A landlord can ask the court to terminate a residential tenancy agreement. This is possible in cases where the tenant breaches the agreement. The court can consequently order the tenant to evict (in Dutch: ontbinding en ontruiming) the property. A residential tenancy agreement can be terminated according to the statutory grounds for termination by giving notice (in Dutch: opzegging). Termination of an agreement can also take place by mutual consent (in Dutch: wederzijds goedvinden). However, sometimes a breach of contract is also one of the grounds for terminating a residential tenancy agreement as well. In the following I will discuss the three most common breaches of contract by a tenant.
The first and most common breach of contract by a tenant is being in arrears. The main obligation of a tenant is to pay rent and when he does not pay, he is in arrears. This in itself is not enough to terminate the agreement. It is clear from the case law that a tenant has to be in arrears for at least three months for the breach to be sufficient to justify the termination of the tenancy agreement and the eviction of the tenant (article 6:265 jo 7:321 DCC).
A landlord cannot terminate the tenancy agreement for breach on his own. He has to ask the court to terminate the tenancy agreement and set a date before which the tenant has to vacate the house (article 6:265 jo 7:231 paragraph 1 DCC). If the tenant does not vacate the house before this date, he will be evicted. Sometimes, the court will grant the tenant a terme de grâce (article 7:280 DCC). If the tenant meets his obligations during this time – meaning he pays the outstanding rent – in most cases a judge will rule that the tenancy agreement will be upheld and the tenant does not have to vacate the house.
Acting in violation of the Opium Law
The next breach of contract is violation of the Opium Law. Articles 2 and 3 of the Opium Law provide that it is illegal to engage in drug related activities. If a tenant engages in drug related activities in or around the house, for example by keeping a hemp farm, he is in breach of his contract and the landlord may ask the court to terminate the agreement (article 7:213 DCC). It is important to stipulate a clear prohibitory provision in the tenancy agreement stating which activities are not allowed in the house.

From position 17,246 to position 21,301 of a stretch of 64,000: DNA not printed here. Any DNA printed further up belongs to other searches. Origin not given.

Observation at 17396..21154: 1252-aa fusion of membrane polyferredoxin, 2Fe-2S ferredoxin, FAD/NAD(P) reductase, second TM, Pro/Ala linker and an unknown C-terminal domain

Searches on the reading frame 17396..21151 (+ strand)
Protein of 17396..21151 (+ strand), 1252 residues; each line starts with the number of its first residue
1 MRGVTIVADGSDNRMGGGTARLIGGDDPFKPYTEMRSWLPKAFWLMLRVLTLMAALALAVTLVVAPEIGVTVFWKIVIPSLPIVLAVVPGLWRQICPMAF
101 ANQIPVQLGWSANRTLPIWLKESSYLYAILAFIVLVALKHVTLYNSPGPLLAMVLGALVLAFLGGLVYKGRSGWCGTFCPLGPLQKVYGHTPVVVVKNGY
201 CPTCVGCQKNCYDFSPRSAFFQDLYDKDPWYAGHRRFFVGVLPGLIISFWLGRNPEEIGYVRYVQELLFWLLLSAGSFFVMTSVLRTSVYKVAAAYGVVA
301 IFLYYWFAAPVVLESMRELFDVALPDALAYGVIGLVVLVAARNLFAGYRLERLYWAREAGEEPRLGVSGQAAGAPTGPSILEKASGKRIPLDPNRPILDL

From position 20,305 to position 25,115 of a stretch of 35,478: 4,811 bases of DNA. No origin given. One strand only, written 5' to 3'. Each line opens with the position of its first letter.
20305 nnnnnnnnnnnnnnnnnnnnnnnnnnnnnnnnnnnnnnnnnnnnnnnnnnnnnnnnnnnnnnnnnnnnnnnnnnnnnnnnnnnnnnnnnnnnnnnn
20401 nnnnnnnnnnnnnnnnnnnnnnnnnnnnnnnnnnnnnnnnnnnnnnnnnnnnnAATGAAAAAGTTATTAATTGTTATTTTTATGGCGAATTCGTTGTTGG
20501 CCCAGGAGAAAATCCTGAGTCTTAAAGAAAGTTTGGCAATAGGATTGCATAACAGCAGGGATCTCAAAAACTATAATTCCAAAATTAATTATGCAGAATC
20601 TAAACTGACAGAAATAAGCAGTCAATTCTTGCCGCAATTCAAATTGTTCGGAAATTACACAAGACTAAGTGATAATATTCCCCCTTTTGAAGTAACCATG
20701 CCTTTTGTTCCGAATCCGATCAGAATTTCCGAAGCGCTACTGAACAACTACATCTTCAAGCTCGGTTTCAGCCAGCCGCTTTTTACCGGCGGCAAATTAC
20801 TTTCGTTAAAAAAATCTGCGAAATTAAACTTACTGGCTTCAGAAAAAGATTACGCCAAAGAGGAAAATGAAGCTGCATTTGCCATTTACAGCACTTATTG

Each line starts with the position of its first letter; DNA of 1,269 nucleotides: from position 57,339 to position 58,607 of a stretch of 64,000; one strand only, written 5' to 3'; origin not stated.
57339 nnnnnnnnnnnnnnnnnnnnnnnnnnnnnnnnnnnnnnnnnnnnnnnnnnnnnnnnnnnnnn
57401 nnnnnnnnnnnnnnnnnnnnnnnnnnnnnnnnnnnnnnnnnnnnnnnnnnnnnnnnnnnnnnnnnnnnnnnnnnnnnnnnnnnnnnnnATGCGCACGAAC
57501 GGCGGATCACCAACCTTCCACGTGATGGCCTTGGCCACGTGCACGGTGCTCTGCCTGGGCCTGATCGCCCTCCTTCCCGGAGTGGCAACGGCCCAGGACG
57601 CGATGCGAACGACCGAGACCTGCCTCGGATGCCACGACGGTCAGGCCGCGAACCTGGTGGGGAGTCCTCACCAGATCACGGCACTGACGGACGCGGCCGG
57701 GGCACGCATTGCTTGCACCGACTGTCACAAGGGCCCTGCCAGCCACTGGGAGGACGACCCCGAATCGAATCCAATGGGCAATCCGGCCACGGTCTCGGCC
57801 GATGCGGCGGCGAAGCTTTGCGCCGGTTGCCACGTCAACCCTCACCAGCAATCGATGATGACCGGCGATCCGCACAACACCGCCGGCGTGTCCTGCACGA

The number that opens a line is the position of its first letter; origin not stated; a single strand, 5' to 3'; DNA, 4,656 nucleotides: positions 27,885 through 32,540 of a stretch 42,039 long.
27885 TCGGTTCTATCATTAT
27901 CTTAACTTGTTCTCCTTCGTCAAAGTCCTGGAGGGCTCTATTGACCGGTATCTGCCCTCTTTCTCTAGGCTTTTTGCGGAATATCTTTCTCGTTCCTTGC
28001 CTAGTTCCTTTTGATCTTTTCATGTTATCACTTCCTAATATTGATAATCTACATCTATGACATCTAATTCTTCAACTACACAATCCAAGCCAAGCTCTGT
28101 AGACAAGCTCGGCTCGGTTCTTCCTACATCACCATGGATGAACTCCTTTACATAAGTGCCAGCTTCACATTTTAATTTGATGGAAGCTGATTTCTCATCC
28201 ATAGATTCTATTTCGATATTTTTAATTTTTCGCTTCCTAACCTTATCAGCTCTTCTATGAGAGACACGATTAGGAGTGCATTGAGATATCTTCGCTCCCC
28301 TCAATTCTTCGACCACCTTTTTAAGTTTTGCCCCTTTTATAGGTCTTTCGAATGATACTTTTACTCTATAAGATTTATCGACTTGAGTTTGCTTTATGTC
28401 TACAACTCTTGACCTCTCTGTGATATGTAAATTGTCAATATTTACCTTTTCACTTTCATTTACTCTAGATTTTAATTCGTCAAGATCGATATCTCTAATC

The court is likely to terminate the agreement if the drug related activities are a hazard for the house or its environment or cause any nuisance. If there is no hazard or nuisance however, there is a good chance the court will rule the breach is not sufficient enough to justify termination and will reject the claims.
Besides the foregoing, it is also possible that the police learns about the drug related activities of the tenant. The mayor then has the authority to order the closure of the house (article 13b Opium Law). If this is the case and the mayor closes the house, the landlord does not need to ask the court to terminate the agreement for breach. He can do so himself by invoking article 7:231 paragraph 2 DCC.
Causing longlasting and severe nuisance
The last common breach of contract is when a tenant causes nuisance to others or the environment around the house (article 7:213 DCC). For example if he makes a lot of noise, creates a stench or if he vandalizes the property of others. It is clear from case law that neighbours must endure some nuisance from each other. But when the nuisance is unlawful, it will qualify as a breach of contract. The landlord may ask the court to terminate the tenancy agreement and evict the tenant. The court will, however, only terminate the agreement if the nuisance is evident, therefore longlasting and severe. You would be wise to document the nuisance the tenant has caused before going to the court, so you can show the court that the termination for breach is justified.
The tenant does not have to cause the nuisance himself. The tenant is in general responsible for the people he allows into his home. If these people cause nuisance and the tenant does nothing to stop it, then the tenant risks termination of the agreement and eviction of the house because of the behaviour of his visitors. The nuisance of his visitors must also be evident.
If you have a question about a breach of contract or if you need legal assistance in court proceedings to terminate a residential tenancy agreement, please do not hesitate to contact one of our specialists.
Zoë works as a lawyer in real estate & tenancy law. She is analytically strong and solution-oriented. Zoë is involved in disputes between landlords and tenants. She also assists sellers and buyers in property transactions and related disputes. Clients value Zoë for her involvement and goal-oriented approach.